Take it for what it's worth... Just some food for thought...

    I am trying to visualize your instructions on this post, but I am having difficulty. Perhaps our welder friend will be able to follow it. Are you able to make a couple of sketches of your idea and sent it to me? Thanks again, Jan

  9. #9
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    Default Re: adding simple cultivator guage wheels

    Thanks again, DJ54. I looked up pictures of belly mower guage wheels and can now see how they also could work on the cultivator. In fact they may be even easier to build. What a great forum this is, and how nice of you to help me with these ideas and options. Jan

  10. #10
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    Default Re: adding simple cultivator guage wheels

    It'd probably be easier to use someone else's picture, and take some parts away, LOL...

    Imagine in the picture below, without the jackstand, and wheel. I had more in mind of it standing more perpendicular, but basically that type of mounting.

    Now, imagine where the bracket goes back to mount to the cultivator frame, instead of being routed out like this one is to fit a square box tubing, it would be in a V shape. What is missing in this picture is the piece of angle iron you would fabricate, to weld it to. It would lay right over the front of your frame. Holes drilled at the point of the angle (center), so as to bolt through your frame. Bolt holes would be drilled outside the width of the brackets going back to the frame for easy access.

    A piece of angle iron the same width, or two shorter pieces for on the backside drilled to accept where the bolts come through the frame. Basically sandwiching the cultivator frame.

    At the bottom of the leg, where the wheel would attach, you could make a couple similar brackets that attach that jackstand. Understand that that jackstand is mounted to an outside piece of tubing, and the foot of it is mounted to an inner piece of square tubing on that to get it to adjust.

    If using like a mower gauge wheel, make the similar brackets. Make them come out in front far enough to align bore, and slip a piece of round tubing in those holes for your sleeve to hold the stem of the gauge wheel.

    Note the multiple holes drilled in the bracket, and leg for adjustment. I would use two bolts, or pins to keep it from racking towards the back. The cross piece across the face, between the brackets would stiffen it greatly. Shim the bracket an 1/8" or so wider than the tubing when welding together, to allow for easy adjustment when finished. Using small like, drawbar pins would make for quick and easier adjustment. But bolting it would eliminate a lot of chatter I'd imagine.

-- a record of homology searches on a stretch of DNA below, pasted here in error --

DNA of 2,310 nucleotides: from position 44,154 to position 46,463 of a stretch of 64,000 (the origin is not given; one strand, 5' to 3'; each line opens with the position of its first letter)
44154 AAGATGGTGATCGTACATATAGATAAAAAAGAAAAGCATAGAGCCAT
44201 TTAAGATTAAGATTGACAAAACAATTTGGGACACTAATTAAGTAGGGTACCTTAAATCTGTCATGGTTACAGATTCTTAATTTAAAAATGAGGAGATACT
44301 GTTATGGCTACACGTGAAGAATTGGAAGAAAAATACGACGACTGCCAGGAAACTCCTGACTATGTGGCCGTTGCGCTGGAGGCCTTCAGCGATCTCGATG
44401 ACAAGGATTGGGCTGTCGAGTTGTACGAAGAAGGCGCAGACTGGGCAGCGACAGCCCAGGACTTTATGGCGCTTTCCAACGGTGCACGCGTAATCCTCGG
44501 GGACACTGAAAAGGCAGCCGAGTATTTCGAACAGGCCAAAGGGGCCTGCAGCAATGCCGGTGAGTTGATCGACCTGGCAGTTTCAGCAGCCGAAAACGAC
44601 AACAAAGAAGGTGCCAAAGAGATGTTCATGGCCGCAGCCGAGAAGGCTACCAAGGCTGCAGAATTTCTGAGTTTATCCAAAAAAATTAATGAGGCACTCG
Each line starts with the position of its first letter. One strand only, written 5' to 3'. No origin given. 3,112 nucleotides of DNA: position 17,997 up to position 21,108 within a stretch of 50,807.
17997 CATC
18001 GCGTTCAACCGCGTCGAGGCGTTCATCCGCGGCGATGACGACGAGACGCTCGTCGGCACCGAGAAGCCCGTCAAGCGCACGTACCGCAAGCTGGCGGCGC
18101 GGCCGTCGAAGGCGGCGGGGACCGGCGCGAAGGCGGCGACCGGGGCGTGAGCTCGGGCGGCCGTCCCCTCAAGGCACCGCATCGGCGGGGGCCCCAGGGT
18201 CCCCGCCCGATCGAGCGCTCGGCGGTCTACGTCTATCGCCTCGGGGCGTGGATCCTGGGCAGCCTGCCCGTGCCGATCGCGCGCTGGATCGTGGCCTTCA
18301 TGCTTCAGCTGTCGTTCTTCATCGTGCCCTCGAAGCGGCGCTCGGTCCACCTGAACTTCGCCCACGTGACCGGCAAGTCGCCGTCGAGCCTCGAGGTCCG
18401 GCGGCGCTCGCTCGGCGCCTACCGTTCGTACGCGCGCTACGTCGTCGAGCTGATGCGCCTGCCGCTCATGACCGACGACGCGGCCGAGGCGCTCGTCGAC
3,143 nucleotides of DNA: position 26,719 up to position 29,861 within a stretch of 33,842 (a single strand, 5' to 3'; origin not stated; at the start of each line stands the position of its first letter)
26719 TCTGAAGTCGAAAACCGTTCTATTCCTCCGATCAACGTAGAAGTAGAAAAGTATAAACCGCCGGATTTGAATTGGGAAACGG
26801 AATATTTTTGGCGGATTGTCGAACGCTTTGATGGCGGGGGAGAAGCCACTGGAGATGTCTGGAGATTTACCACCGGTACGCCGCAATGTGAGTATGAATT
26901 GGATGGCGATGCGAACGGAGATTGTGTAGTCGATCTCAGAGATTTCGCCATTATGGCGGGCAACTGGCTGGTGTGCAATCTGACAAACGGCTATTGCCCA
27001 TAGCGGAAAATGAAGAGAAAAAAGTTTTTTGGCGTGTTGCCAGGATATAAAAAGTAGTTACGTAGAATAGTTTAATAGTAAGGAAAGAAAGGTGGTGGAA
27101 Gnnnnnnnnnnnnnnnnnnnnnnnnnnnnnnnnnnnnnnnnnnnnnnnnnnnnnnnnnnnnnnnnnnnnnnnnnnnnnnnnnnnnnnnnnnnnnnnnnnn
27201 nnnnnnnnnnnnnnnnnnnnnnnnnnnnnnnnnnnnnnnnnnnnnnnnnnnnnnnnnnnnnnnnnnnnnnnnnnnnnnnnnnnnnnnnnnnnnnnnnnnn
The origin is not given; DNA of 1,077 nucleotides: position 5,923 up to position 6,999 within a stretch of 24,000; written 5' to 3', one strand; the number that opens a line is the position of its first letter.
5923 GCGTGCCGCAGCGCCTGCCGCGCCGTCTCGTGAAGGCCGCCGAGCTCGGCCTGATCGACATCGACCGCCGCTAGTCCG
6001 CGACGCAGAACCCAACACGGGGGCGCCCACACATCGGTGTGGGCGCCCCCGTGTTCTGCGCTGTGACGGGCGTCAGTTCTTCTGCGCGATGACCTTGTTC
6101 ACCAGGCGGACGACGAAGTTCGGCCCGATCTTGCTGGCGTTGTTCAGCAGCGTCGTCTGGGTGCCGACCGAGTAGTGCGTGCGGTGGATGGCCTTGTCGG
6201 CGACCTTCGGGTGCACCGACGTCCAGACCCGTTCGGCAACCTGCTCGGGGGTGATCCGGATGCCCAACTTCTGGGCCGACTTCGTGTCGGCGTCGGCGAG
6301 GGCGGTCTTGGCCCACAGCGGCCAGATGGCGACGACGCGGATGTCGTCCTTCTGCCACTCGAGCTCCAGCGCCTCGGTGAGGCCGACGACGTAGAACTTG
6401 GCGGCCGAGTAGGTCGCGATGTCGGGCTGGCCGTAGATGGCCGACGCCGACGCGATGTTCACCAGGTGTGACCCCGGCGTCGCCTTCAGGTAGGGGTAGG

I still believe I'd run a brace back to the center section, off the leg. Pieces of flat bar stock wider than the framework, and utilizing the 45 degree angle it would be headed back towards the bottom of the leg, towards the wheel. They (pieces of flat bar stock) would be wider than the framework, so as to allow room to drill holes to sandwich the framework to hold it in place. Adjustment of the angle when cutting the brace bar may be needed to get it to come out where you want it. If the brace piece was cut on a 45 degree angle, however far back the middle cross frame is from the front, would be the distance the brace would be from the top of the front cultivator frame to the bottom of the leg.

    And again, if using some mower gauge wheels, most of the stems are long enough that spacers are used top and bottom for fine adjustment.

    The only reason I suggested the mower type gauge wheels, was for the pivot action. I have no idea how large your arena is. If it is large, guess I was thinking of doing the center section in straight shots, picking the cultivator up when you turn. But finishing the outside, in a long sweeping turn. Here again, not sure if you have a large round pen arena, square or rectangular. Even at that, if you don't drive perfectly straight, it may tweak on the cultivator framework if the wheel doesn't pivot some. There's going to be a lot of side leverage on that long of a leg.

    Then again, you could just do a similar thing as in the picture, but guessing you'd have a couple hundred dollars in materials alone.

    Clear as mud now..., Eh..??


    -gauge-wheel-jpeg-jpg